Our Rosy Outlook on Driverless Cars Needs a Reality Check…


I was at an event recently that screened a 1956 short film — Key to the Future — in which GM envisions what self-driving cars would look like in 1976. The footage — with a uniformed guy in a control tower directing a singing family along a highway for autonomous vehicles — inspired chuckles from the audience.

One aspect of the video that did become a reality is the interstate highway system, a major milestone in vehicle transportation that better connected rural communities and big cities and cut travel time. But they also displaced entire urban neighborhoods when they were constructed and divided others once the work was complete. They enabled mass migration to suburbs for the more affluent, who could now easily commute by car into cities for work. But this sapped the tax base of large cities, setting up prolonged urban decay during the 60s and 70s.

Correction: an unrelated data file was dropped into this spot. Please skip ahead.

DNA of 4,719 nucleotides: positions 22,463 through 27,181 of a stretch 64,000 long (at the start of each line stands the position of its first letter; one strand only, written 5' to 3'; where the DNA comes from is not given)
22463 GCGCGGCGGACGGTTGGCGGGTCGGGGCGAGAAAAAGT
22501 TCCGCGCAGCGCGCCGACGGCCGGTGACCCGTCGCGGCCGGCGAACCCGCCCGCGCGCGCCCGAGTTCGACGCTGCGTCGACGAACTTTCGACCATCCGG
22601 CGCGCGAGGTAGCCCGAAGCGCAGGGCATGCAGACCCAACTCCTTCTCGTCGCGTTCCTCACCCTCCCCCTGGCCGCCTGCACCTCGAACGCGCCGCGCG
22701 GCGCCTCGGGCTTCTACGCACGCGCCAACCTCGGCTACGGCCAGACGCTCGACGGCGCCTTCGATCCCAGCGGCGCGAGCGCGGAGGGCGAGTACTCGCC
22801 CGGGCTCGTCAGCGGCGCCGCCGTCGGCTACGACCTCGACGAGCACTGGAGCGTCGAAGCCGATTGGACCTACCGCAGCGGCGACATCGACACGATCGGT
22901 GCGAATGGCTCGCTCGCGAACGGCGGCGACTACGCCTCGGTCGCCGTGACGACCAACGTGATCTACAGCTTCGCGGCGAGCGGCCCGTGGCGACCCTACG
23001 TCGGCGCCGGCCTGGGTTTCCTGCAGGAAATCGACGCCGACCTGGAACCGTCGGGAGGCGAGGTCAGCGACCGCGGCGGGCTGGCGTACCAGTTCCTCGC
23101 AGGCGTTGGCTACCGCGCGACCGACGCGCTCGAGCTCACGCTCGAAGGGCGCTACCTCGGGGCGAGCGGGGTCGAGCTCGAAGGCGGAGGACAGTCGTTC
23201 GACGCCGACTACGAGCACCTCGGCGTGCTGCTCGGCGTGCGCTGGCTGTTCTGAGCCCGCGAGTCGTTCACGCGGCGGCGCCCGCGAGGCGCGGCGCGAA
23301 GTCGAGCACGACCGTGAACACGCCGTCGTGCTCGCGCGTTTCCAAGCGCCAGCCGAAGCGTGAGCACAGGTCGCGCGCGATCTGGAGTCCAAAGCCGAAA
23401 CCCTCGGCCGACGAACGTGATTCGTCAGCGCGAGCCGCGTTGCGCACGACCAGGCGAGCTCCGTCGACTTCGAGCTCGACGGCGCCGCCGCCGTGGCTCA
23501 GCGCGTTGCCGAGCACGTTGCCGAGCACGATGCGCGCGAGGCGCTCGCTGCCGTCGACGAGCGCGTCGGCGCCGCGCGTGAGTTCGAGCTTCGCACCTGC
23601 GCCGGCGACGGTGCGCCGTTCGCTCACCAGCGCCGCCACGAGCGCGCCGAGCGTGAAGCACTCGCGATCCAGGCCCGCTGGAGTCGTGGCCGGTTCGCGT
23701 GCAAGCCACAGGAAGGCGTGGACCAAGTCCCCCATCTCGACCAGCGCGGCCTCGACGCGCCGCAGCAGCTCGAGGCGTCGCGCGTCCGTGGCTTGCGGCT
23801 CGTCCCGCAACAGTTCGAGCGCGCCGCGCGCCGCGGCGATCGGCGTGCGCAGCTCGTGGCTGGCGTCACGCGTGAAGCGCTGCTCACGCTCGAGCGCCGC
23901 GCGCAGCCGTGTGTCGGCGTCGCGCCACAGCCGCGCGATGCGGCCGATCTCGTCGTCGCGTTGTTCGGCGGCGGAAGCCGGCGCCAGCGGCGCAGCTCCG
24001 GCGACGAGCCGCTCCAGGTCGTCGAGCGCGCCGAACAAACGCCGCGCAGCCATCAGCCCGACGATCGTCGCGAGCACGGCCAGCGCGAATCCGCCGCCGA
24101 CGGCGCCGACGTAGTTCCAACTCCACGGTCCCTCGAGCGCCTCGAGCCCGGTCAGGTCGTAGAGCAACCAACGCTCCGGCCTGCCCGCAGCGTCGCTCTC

Sixty years since the GM film, we’re now are on the cusp of another major transformation in transportation with self-driving cars, and some are concerned they will have similarly negative unintended consequences.